Renowned numerologist and astrologer, Kaerhart is building multiple avenues of healing. To Kaerhart, music is the most powerful force in the world - an ultimate uniter. As a performing artist, her dynamic vocals and gifted storytelling add additional energy to her tightly produced, punch packing guitar and synth sounds that blend alternative and electronic pop.
Music and numbers span language and shift vibration instantly. Coming off Kaerhart’s 2021 release “Heart of Stone,” 2022 is Kaerhart’s “year of power” and with releases throughout the year - Kaerhart is a songwriter and performer to watch. Her distinct euphoric voice and raw emotive songwriting shares messages of how vulnerability and heartbreak can lead to empowerment and healing. On 2/22/22, Kaerhart will release her first two tracks of the year, “Voices”, an introspective story looking back on an intense relationship Kaerhart was in, and the mesmerizing interlude “Sunlight.”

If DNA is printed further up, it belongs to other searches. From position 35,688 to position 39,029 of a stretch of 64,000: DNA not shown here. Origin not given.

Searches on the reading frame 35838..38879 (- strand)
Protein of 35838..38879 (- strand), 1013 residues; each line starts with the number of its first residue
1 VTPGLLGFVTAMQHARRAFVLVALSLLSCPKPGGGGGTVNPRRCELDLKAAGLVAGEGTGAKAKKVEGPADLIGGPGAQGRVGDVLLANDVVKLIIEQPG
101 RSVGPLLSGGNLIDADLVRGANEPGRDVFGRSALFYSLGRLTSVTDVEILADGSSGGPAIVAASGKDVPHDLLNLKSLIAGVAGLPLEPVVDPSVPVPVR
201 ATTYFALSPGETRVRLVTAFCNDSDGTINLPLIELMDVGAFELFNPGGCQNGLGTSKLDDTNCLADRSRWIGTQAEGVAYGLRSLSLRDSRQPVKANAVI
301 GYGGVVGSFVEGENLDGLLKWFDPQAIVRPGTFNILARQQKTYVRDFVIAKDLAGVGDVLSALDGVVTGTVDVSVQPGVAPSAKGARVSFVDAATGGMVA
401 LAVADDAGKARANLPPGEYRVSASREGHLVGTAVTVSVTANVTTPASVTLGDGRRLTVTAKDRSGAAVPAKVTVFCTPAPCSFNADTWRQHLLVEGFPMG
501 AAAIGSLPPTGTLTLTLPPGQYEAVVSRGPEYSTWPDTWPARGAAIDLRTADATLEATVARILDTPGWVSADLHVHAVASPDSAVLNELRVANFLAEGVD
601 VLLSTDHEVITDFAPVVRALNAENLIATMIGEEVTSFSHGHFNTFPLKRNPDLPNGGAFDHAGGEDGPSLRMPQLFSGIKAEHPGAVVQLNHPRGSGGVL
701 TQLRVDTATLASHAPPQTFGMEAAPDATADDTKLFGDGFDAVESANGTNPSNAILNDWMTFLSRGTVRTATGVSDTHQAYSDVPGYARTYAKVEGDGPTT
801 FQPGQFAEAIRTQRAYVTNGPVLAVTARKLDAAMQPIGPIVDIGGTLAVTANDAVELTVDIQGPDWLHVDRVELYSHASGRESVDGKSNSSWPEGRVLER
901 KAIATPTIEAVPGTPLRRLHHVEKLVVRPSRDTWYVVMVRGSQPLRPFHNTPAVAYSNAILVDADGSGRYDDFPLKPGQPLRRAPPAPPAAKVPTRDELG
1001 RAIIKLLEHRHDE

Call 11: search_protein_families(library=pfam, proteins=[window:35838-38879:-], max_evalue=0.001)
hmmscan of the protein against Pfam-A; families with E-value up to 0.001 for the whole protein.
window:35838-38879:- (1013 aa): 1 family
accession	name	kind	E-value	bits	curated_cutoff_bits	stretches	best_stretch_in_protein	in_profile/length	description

After spending years in bands as the ‘guitar player with mystique’ and writing for other artists (cuts with Vic Mensa, Rhye, & Johan Lenox), Kaerhart launched her first solo project as an electro pop artist. Her first independently released singles "Drain My Love" and "Losing My Mind" have both garnered 1 million+ plays. She has since been featured in: Flaunt, EarMilk, Dancing Astronaut and C Heads Magazine. Her songs (artist + co-writes) have been featured in several TV programs, most notably HBO’s “Mrs. Fletcher,” and she recently signed to sync music house Think Music.
In addition to her work as a singer/songwriter, Kaerhart is also a best-selling author through Penguin Randomhouse, releasing her first book; You Are Cosmic Code: Essential Numerology in 2020. The book has received critical acclaim in Bustle, The Daily Mail and led to an appearance on UK’s This Morning this past year and is available for sale at Urban Outfitters nationwide. Kaerhart is also the creator of the oracle deck, Celestial Bodies which she worked on alongside famed tarot artist Serpentfire.
You can find Kaerhart on Instagram @kaerhart (41k followers)